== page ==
By Herman Cornelson – Swift Current, Sask.
I wintered at the Matador Ranch in 1949-‘50. I planned to spend Christmas at my parents’ place at Beaver Flat, about seven miles north and east of Waldeck, Sask., and near the South Saskatchewan River breaks.
The morning of Dec. 24, I saddled a mare named ‘Zip’. She was a young four-year-old, green broke, and owned by Jesse Perrin. She had been green broke in spring and then turned out into the hills for the summer. In fall, we brought her back in to ride for the winter.
I made the trip home and we had our small Christmas of three people. Quite a change from earlier years when nine of us children were home to celebrate Christmas. Now we had all left home and I was the only one to make it home for the day.
On Christmas day, about 4:30 p.m., I saddled Zip for the return ride back to the ranch. For the first 10 miles I rode through a farm district.
The sun set soon after I started the ride, but there was a sliver of moon in the southwest which kept me company for a few hours and then moved down to the horizon, lingered a while, then slipped away behind the hills and we were in darkness.
As I was riding along on a country road by the farms, the homes were all brightly lit up as families celebrated Christmas. None knew of the lone rider traveling by their farms on this cold night facing into the northwest wind.
I travelled west to about a mile from the Swift Current creek valley, and turned north for a number of miles to the farm of the Hermanson family.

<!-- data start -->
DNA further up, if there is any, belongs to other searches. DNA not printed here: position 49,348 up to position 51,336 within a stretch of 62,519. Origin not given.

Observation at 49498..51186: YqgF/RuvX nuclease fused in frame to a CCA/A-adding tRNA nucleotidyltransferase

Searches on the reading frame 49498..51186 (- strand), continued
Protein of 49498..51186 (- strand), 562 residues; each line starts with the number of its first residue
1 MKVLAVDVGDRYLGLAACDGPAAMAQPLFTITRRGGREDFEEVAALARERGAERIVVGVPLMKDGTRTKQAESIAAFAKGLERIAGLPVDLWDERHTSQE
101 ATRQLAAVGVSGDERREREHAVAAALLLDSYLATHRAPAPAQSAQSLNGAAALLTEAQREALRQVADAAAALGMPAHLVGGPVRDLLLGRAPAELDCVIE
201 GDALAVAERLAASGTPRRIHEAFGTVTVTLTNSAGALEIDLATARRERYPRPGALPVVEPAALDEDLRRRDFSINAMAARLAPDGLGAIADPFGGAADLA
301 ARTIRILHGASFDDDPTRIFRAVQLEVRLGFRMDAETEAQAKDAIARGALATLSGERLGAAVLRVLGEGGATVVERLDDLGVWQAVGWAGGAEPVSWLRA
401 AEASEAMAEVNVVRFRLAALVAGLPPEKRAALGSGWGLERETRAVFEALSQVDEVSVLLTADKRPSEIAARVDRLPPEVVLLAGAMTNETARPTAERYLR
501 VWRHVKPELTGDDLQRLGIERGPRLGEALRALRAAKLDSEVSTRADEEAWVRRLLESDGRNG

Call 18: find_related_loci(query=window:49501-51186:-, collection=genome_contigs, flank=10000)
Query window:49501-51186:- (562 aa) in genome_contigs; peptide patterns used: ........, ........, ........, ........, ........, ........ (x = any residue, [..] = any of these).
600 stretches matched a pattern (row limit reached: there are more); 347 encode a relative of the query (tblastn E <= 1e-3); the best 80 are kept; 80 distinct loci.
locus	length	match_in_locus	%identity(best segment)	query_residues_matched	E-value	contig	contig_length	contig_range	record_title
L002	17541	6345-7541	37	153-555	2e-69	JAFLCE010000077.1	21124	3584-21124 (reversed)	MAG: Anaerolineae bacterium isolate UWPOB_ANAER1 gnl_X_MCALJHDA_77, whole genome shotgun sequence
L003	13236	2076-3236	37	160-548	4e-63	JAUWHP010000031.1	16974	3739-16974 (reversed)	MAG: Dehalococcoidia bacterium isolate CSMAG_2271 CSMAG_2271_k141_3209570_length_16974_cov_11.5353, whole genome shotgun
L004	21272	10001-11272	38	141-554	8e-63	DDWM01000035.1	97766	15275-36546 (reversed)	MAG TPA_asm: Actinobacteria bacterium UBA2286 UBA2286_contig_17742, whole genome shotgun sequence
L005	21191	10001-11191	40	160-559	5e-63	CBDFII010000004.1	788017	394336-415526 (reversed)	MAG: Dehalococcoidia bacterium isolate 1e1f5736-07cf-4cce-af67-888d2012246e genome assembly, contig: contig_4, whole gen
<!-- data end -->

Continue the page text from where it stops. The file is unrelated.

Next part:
Winds were calm
There was quite a lot of loose snow which covered the trail so it was difficult to stay on the trail and there was also ice under the snow in places.
We made it down to the river flat with only a few incidents. We now rode the river flat in a westerly direction. In the valley, the winds were calm. Any sounds could be heard for long distances.
After following the river for a number of miles we got to the mouth of the Swift Current creek which we had to cross, where it emptied into the river. In the dark I couldn’t find the crossing where we had crossed the day before from the opposite direction.
I picked a spot and rode onto the ice. After a few steps, Zip broke through. She panicked, got turned around, and scrambled out of the mess of ice. We were too close to the river.
When the creek froze over the water level had been high, then the water level dropped and froze another ice level. The first level was only a few inches thick and couldn’t carry the weight of a horse.
I rode upstream a ways and picked another place. Zip was still quite spooked and not to be fooled again. She had trusted me and I had let her down at the first spot.
Water caused ice to heave and drop
With patience I regained her trust again and coaxed her onto the ice. It held, and slowly she tiptoed across the creek. She climbed the bank on the opposite side and soon broke into her easy trot and we were once again on our way.
Travelling on the river ice can be spooky even in the daytime. The volume of water and strong currents under the ice cause it to heave and drop. When the ice cracks, it’s quite loud and the cracks run up and down the river for a quarter-mile and more.
We made it back to the ranch safely. The ride was a test for a young horse. It was 20-plus miles in winter conditions.
Zip indicated early that she was a special, intelligent, levelheaded horse. She developed into a top all-round cow horse.
These are good memories of my Christmas in December 1949.